In his long series of figure-pictures Harvey illustrated Scottish life in a greater variety of its aspects than any member of the school, and in this sense, at least, he is the most truly national. In discussing the genre pictures of Wilkie, it was pointed out that after the date of The Blind Fiddler they become more or less cosmopolitan in character. His early removal to London made this inevitable, and though, now and again, on his visits to the North he made studies for such pictures as The Penny Wedding, he cannot be said to have delineated Scottish life in the way some later painters have done. In Wilkie’s time, indeed, what is now known in literature as “local colour” was hardly thought of. In so far as Scotland is concerned, the sense of it was only being awakened by the character creations of the Waverley Novels. In Nicol Jarvie, Dominie Sampson, the Deans household, and the innumerable company of lawyers, tradesmen and country lairds, the nation realised its own qualities or peculiarities, and it was mainly in this way that Scott influenced Harvey. For, though his Covenanting pictures recall some chapters in “Old Mortality,” the painter’s view differed widely from the author’s. Amongst those sufferers for conscience’ sake the artist finds no place for Balfour or Mucklewrath, much less for Mause or Cuddie. But in his pictures of contemporary Scottish life Harvey also illustrates a society discovered by the novelist.

In speaking of Harvey’s works one must j udgetoa considerable extent from the engravings, for many of them, through the injudicious use of bitumen, have perished or become the wrecks of their former selves. Fortunately a sufficient number, those of his later years especially, are in good preservation. The Covenanting and Disruption pictures appeared at intervals from the Preaching of 1829-30 till the Sabbath in the Glen, painted about thirty years later. Such works as Bunyan imagining his Pilgrim's Progress, Bunyan selling tag-laces at the door of Bedford Jail, and Reading the Bible in the Crypt of St. Paul's, are kindred with them, being inspired by the same spirit. Harvey had little training; from the first indeed one feels the ardour of a contemplative and imaginative spirit trugglmg with a limited technical knowledge, gradually gathering strength and painfully evolving methods to express its conceptions. The Communion of 1840 is very far in advance of the Preaching and Baptism of ten years earlier date, and in some of his later pictures a yet farther advance is discernible. In the first two the grouping is crowded, the lighting artificial, and the breadth of the masses is injured by over insistence on a multitudinous detail. These are defects natural to a very young painter in treating subjects of great complexity. Drumclog, which stands midway between the Baptism and the Communion. has disturbing elements in its composition. The hurly-burly of the central onslaught is depicted with a spirit and gusto which the groups to right and left are very far from sustaining. In the Communion, on the contrary, all is homogeneous. The congregation seated about the grassy slopes of this lone nook amongst the hills, both by their devotional expression and attitudes and by the artistic management of the masses in which they are disposed, lead up to the central solemnity where the minister blesses the cup before passing it to the elders. He is young, though not in his first youth, the swarthy, darkhaired silhouette he presents to us, the dilated eye, and his impassioned yet restrained gesture, bespeak the ardour of a Renwick or a Cameron. Over against him stand three elders, each of unmistakable Scottish type, ready to receive the sacred symbol. A fourth passes silently behind the worshippers bearing the Holy Bread. The impressiveness of the scene is intensified by the shadowed waste of hillside which seems to enfold the little company, and to make more vivid by its contrasted gloom the central white of the Communion-table. In 1840 it is evident Harvey has found his metier.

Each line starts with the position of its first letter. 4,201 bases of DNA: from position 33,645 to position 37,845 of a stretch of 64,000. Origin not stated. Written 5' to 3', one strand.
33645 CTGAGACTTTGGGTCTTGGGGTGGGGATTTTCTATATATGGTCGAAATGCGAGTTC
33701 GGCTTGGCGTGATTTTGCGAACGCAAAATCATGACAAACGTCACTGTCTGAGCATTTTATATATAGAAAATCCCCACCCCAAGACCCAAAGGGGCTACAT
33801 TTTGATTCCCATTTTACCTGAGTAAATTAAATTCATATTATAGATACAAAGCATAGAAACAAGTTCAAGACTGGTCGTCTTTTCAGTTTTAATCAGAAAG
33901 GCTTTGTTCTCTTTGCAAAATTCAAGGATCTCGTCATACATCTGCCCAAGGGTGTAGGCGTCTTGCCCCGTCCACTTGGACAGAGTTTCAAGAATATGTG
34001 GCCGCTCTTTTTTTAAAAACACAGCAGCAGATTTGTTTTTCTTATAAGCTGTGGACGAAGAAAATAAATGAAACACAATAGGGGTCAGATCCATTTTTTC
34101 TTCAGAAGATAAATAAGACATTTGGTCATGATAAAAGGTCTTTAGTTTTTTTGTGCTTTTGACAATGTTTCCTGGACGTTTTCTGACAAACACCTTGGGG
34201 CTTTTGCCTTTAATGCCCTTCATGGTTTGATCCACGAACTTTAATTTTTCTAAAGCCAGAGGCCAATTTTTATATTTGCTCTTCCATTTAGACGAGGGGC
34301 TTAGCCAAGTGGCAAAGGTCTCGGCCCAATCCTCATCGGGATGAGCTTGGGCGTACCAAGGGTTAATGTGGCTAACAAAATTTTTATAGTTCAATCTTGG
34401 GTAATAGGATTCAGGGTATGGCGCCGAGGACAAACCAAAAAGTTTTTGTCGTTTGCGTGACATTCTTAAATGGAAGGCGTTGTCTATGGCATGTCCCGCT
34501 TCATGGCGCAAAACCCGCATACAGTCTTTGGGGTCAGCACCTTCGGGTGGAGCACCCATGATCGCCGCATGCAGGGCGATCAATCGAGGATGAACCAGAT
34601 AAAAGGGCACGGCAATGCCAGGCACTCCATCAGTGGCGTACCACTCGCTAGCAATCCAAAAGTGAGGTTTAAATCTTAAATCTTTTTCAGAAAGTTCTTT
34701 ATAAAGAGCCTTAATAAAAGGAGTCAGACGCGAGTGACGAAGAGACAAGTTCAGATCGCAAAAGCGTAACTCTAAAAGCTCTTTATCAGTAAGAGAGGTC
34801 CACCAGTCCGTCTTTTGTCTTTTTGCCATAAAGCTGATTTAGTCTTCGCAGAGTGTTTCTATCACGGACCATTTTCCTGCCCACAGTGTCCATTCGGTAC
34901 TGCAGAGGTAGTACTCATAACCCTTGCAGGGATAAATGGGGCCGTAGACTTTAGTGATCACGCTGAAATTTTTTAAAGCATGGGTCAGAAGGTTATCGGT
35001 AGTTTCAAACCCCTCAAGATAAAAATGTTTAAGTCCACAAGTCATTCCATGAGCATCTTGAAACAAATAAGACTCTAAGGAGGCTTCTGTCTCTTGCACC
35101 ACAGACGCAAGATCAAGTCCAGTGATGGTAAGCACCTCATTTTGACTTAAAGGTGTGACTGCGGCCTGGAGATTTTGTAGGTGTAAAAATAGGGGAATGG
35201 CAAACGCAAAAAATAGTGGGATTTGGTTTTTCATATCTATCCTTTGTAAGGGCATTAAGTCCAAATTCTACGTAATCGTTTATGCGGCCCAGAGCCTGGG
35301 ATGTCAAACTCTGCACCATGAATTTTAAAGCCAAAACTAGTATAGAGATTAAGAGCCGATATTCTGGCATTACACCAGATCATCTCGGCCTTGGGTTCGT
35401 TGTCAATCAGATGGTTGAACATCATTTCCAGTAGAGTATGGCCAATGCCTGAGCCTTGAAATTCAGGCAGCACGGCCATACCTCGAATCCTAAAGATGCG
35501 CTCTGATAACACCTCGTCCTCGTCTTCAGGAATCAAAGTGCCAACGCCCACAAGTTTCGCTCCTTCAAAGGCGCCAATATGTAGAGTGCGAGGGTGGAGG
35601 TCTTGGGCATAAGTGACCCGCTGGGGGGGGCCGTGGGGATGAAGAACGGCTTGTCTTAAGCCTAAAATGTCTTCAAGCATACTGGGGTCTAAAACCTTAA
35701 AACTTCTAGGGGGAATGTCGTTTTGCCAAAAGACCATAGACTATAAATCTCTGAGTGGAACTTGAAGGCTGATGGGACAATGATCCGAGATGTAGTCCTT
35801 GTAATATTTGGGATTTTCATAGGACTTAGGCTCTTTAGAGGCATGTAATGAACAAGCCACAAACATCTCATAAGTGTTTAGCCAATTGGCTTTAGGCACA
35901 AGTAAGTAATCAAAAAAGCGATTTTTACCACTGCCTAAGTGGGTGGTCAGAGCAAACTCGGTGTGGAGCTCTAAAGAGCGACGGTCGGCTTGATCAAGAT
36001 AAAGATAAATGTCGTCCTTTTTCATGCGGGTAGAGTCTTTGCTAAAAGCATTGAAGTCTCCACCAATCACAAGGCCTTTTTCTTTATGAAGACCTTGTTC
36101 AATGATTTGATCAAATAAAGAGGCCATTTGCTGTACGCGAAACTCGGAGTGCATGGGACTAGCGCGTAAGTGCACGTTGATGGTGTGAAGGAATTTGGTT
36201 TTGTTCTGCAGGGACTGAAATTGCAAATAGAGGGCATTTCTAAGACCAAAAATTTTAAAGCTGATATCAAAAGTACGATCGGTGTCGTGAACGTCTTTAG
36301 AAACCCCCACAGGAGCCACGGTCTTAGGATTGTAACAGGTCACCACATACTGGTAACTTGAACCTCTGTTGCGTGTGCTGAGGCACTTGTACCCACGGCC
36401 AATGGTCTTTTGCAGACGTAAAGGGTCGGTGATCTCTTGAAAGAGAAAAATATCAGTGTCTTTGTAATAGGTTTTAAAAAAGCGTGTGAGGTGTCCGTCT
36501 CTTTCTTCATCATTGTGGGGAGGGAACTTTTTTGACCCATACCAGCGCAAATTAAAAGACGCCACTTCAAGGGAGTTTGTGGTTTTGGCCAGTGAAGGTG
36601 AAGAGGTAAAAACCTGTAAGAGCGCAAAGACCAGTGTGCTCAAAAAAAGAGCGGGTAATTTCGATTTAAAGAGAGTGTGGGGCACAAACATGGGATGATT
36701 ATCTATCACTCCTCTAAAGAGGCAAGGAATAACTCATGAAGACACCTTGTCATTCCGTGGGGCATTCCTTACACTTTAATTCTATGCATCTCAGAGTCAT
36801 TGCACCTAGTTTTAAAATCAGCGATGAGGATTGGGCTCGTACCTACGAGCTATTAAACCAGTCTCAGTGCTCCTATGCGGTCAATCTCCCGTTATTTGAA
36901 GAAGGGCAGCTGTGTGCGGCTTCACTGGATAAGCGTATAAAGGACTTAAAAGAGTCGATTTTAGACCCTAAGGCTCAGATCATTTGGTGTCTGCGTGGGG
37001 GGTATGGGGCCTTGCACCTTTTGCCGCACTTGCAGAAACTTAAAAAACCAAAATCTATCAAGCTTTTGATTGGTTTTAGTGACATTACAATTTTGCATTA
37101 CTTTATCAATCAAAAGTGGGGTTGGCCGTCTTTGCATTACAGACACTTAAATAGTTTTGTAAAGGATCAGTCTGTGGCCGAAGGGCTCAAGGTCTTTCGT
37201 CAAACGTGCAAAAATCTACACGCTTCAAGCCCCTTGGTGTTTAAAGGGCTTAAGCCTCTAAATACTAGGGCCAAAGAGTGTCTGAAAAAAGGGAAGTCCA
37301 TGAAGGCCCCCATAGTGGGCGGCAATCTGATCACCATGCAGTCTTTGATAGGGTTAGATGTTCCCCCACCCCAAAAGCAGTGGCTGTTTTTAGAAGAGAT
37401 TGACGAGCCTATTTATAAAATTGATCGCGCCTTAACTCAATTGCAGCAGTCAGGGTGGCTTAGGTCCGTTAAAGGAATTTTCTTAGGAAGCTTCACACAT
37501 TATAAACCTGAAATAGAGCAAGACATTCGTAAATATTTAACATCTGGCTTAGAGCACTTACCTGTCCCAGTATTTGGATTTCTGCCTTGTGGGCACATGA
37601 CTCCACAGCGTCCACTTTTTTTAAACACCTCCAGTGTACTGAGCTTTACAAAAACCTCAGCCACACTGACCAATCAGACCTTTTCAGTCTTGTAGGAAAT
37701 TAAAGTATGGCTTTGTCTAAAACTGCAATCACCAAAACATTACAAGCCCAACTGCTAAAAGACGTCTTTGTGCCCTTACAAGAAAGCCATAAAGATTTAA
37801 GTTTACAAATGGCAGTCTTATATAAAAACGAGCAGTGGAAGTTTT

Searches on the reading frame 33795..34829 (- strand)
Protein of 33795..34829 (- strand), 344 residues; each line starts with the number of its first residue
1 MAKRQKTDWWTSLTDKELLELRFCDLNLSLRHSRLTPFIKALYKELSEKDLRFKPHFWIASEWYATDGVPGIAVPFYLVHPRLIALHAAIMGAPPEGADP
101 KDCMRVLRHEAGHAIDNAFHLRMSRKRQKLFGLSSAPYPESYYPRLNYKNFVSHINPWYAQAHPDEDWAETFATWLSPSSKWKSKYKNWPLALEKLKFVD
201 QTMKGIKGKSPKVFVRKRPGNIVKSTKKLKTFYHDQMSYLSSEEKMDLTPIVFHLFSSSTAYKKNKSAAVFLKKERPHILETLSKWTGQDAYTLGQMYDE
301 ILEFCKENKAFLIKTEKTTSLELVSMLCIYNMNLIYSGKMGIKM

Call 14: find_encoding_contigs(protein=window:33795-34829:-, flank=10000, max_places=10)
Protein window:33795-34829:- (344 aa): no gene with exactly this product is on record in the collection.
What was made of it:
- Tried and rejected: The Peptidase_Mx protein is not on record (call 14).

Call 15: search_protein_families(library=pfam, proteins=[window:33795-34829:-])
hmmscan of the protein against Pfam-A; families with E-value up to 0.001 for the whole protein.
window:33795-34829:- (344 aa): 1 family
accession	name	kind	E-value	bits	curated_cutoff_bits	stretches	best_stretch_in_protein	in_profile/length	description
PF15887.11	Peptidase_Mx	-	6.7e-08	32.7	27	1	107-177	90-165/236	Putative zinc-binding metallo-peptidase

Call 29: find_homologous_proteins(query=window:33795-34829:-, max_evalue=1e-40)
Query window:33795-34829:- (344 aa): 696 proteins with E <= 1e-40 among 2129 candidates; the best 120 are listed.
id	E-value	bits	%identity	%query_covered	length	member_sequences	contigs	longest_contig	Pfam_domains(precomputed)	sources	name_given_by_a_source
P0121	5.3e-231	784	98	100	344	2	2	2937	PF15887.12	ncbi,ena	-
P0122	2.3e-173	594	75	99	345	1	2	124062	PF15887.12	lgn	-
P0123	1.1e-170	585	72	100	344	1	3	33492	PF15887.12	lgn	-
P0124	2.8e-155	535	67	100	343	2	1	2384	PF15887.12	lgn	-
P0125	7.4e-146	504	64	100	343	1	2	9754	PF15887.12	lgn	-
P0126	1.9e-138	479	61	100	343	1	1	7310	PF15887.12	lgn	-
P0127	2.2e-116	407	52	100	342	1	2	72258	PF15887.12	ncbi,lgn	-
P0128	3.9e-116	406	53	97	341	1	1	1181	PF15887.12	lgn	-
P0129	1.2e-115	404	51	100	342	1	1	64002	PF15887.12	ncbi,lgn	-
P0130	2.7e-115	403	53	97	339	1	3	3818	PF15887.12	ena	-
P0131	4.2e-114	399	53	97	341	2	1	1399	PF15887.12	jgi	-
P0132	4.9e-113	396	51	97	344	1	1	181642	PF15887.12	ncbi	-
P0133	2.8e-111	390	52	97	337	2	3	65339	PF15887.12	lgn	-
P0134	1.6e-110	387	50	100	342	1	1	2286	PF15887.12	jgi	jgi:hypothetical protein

In the same vein are the two pictures of later date dealing with the events of the Disruption period, Quitting the Manse, 1847-8, and Sabbath in the Glen, 1858-9. The former of these, so well known through the engraving, has unfortunately perished; the latter is in excellent condition. Both belong to that most valuable category of historical painting which perpetuates for us events the artist has himself seen and possibly taken part in, and which stands related to what is called historical painting as the novel of contemporary life to romance. To speak only of Sabbath in the Glen one can note at a glance that, both in spirit and treatment, it is the very analogue of The Communion. Something of the austerity begotten of persecution has lifted from these worshippers of a happier time, and there is here no sense of an impending dragonade to give its hint of tragedy to the occasion. The benevolent features and commanding form of Thomas Guthrie bear no suggestion of the setter forth of extreme doctrines, as do those of the hunted hillman of the conventicle, but one feels that should occasion arise, he could call his well conditioned and intelligent hearers to resistance and give as good a stroke in the cause as did ever Hackston or Paton for the blue banner of the Covenant. The varied grouping of the numerous company, seated or recumbent on the heathery slope, shows a finer sense of composition and a more learned subordination of details to the masses than do the earlier pictures. The character of the heads of this typically Scottish audience, intent on the words of the preacher, are admirably depicted ; whilst in yet another aspect, the unity of the landscape and figure elements, Harvey is here at his best.